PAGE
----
November 29, 2011 5:38 pm ET - by Alan Pyke
Wisconsin Gov. Scott Walker's (R) message to voters continues to evolve. First, Walker moved away from his combative stance towards pro-worker protesters and Democrats in the spring and onto a conciliatory footing by late summer. Now, with 'Recall Walker' organizers reporting that just 12 days into their two-month petition drive they've already collected more than half of the signatures they need, the union-busting governor is employing a novel message: a shrug.
The ad, which began airing about a week into the recall effort, identifies the woman above as a teacher named Kristi, and she summarizes her support for Walker thusly:
The person that I'm going to stand behind and that is going to get my vote is the man or the woman that says what they mean and means what they say, and it's not about being popular, y'know, it's not about getting the votes. It's— this is what is right. I mean, Scott Walker said from the beginning, I'm going to do what's right for Wisconsin, and he did. He did.
The audio appears to have been edited to get Walker's name into the final sentence, but never mind. The message is that Walker's a man of his word who's doing "what's right for Wisconsin." If you disagree you can have this apologetic shrug, but please don't go signing any recall petitions. Again, this isn't working: Organizers say they're getting 1,000 signatures per hour of 'Recall Walker' canvassing.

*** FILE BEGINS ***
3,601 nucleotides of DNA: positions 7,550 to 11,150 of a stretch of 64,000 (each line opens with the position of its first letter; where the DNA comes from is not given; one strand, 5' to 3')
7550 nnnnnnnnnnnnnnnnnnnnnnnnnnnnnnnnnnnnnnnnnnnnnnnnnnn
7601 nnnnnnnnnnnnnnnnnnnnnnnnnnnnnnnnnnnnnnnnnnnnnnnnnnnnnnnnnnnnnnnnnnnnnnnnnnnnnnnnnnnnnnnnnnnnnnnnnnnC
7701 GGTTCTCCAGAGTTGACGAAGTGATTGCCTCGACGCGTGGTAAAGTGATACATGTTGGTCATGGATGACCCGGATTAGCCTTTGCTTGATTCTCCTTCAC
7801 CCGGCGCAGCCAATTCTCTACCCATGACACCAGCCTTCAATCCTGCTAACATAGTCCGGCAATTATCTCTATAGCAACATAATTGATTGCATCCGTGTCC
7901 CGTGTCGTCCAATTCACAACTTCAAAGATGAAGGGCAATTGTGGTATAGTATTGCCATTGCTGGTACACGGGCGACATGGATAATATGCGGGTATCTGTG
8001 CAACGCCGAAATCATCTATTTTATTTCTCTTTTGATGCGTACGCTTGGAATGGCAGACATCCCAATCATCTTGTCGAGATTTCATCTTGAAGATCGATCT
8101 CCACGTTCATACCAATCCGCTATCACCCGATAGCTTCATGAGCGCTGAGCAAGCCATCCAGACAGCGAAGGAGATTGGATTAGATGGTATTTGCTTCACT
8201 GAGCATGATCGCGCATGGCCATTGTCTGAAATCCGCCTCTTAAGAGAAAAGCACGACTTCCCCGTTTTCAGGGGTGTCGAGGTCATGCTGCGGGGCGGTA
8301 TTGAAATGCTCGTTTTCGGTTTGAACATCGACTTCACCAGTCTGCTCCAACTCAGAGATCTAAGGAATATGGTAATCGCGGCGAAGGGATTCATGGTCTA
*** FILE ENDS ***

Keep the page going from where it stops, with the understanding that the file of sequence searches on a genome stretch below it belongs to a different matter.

The recall seems almost certain to happen, giving Walker another opportunity to make Kristi's case that his policies are "what's right for Wisconsin." But even ignoring strong support for collective bargaining rights, Walker will have to talk around the inconvenient reality that his policies have not revitalized the state's economy. Madison journalist John Nichols wrote recently that the state has been shedding jobs for four months, most of them in the private sector. And the contrast with national figures makes it truly ugly:
Under Walker, Wisconsin now leads the nation in job losses.
In fact, of the states that the U.S. Bureau of Labor Statistics described as experiencing "statistically significant unemployment changes" in October, only one actually lost jobs: Wisconsin.
Wisconsin lost 9,700 jobs in October, almost all of them in the private sector.
But that is not the worst news. The worst news is that the job losses are part of a pattern that began around the time that Walker's "reforms" took hold.
Wisconsin did not just lose jobs in October.
Wisconsin lost jobs in September.
Wisconsin lost jobs in August.
Wisconsin lost jobs in July.
Back in May, when Walker was bragging about how he had "fixed" Wisconsin, the latest figures put the state's unemployment rate at 7.3 percent.
Now, the latest figures put the rate at 7.7 percent.
How does that compare with the national average? During the same period when unemployment went down one-tenth of a percentage point nationally, it rose four-tenths of a percent under Scott Walker.
So the Tea Party governor succeeded in pinning budget problems on workers, in busting their unions, and in passing "solutions" to the problem he'd fabricated, but none of that is producing jobs. Put that bottom-line failure together with Walker's penchant for hiring cronies, his willingness to lie about his past promises, the $50,000 in illegal campaign contributions he got from a railroad magnate, and the ongoing FBI investigation into members of his inner political circle, and the rapid success of the recall petition drive starts to make a lot more sense.
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